Rocks Off is back with one final update on our continuing quest to understand/appreciate/give a damn about Kings of Leon
before the Tennessee family quartet - sort of like the Statler Brothers with more Penicillin prescriptions - takes the stage at Toyota Center tonight. Doors are at 7, and don't miss opener White Lies
We just finished listening to their latest two albums, and totally stand by what we thought about Because of the Times
the first (and only) time we heard it when it showed up in the mail. With the - notable, true - exceptions of "Knocked Up," "On Call" and "Black Thumbnail," it's just a damn boring record. The songs are static; just Caleb Followill's marble-mouth vocals, some skittering guitar and light rhythm work. No dynamic peaks and valleys, or much of anything else, really. They came and went without leaving much of an impression at all, and several just trail off like the Kings got bored and decided it was time for another smoke break rather than sticking around to finish them.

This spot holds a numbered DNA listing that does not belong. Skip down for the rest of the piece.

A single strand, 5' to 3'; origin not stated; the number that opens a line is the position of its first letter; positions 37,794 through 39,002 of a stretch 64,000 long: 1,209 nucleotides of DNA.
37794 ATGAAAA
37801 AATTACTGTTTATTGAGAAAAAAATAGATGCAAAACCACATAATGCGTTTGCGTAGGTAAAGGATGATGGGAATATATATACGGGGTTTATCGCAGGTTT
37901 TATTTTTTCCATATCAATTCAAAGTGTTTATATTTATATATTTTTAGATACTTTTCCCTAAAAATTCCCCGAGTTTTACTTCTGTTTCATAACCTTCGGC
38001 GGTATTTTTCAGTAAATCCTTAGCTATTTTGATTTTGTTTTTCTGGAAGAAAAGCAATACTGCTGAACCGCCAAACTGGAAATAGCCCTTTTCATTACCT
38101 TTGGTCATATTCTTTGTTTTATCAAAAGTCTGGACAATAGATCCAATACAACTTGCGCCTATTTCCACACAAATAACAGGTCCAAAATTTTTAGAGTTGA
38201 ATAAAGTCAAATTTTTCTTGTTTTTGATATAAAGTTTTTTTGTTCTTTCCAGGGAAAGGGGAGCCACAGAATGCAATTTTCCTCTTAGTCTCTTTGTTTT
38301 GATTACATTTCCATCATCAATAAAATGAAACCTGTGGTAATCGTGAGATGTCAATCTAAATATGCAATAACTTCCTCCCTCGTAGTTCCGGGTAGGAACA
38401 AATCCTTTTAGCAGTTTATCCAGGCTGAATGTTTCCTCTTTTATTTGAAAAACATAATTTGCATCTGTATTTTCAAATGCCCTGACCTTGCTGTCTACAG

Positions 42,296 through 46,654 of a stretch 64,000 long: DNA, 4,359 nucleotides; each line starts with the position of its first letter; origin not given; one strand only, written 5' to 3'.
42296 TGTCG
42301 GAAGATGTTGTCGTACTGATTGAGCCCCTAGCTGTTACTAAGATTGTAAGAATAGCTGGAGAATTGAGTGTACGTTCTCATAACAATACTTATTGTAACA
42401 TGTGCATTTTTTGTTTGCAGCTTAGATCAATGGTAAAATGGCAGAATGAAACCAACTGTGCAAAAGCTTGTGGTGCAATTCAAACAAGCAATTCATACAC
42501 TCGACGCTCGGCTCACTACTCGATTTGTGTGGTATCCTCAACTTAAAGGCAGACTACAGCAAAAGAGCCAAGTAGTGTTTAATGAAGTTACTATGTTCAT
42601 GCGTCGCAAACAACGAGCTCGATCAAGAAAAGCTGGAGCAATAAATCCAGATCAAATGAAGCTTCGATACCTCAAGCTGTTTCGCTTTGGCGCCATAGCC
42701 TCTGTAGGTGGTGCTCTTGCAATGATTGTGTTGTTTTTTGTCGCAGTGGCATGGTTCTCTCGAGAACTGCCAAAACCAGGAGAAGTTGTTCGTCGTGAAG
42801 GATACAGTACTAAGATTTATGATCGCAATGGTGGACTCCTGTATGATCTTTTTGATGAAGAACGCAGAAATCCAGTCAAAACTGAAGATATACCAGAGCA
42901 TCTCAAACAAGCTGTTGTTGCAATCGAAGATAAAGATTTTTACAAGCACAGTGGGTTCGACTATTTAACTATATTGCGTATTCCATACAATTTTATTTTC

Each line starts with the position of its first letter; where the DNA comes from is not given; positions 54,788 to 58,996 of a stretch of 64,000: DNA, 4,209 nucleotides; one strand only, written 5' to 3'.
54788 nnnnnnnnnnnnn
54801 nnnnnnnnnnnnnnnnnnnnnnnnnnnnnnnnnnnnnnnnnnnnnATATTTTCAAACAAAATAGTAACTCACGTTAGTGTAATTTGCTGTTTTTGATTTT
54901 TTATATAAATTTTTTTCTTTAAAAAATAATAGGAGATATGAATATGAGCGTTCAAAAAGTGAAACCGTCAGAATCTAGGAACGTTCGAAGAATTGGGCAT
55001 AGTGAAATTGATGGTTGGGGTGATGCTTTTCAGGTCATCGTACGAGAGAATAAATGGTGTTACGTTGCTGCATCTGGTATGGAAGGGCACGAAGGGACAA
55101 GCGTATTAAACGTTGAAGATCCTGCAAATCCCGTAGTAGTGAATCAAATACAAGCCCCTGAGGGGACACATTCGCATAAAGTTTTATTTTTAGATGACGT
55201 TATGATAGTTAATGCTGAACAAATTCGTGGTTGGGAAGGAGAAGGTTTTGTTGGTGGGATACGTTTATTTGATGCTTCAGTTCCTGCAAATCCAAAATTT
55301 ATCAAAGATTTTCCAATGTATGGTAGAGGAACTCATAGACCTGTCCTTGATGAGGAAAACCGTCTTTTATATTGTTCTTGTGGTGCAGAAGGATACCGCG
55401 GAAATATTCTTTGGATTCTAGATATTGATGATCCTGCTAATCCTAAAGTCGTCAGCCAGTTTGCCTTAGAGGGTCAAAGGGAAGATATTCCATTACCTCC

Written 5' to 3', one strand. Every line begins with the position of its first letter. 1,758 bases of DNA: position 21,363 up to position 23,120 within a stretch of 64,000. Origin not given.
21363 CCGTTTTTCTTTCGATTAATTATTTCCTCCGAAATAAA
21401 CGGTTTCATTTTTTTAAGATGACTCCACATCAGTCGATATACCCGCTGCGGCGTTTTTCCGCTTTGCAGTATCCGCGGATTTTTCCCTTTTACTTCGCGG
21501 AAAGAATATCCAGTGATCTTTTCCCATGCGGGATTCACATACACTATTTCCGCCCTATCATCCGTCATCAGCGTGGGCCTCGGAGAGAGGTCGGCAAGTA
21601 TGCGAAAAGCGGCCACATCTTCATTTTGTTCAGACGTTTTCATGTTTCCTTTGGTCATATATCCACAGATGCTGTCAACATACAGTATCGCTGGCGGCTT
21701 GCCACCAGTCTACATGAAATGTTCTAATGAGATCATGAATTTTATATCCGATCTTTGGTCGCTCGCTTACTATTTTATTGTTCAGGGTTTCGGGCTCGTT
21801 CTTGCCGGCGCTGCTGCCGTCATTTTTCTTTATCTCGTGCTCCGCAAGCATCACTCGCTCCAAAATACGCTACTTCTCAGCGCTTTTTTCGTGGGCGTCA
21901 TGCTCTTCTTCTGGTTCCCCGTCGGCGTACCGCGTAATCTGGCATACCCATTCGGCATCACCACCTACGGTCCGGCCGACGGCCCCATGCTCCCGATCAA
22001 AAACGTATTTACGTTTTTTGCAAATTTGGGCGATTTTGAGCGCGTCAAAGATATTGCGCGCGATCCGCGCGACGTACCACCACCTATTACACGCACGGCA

Only By the Night
, though, is a different story. The songs are generally the same tempo as Times
- think self-admitted KOL influence the Pixies' "Where Is My Mind?" - but that's about it. There's much more layering and texturing of the various guitar parts, actual tempo shifts and turnarounds, while an angry buzz pervades the record - we heard it most on "Be Somebody" - like the band had something to prove.
Maybe they did, although Rocks Off doubts it was to prove they could make "frat boy douches," as our buddy Classic Rock Bob calls them, buy their music. Since we don't venture down there much, can someone tell us if there's one bar on Washington Avenue where, if you stay for an hour, you won't hear "Use Somebody" and/or "Sex on Fire"?
Be that as it may, Night
is a mature, nuanced album, and light-years ahead of Times
. We borrowed the MP3s from a co-worker, who we assumed "borrowed" them from the Internet, and can't quite bring ourselves to hit "Sync" on our iTunes just yet. But maybe after this evening we'll change our tune. The Kings certainly did.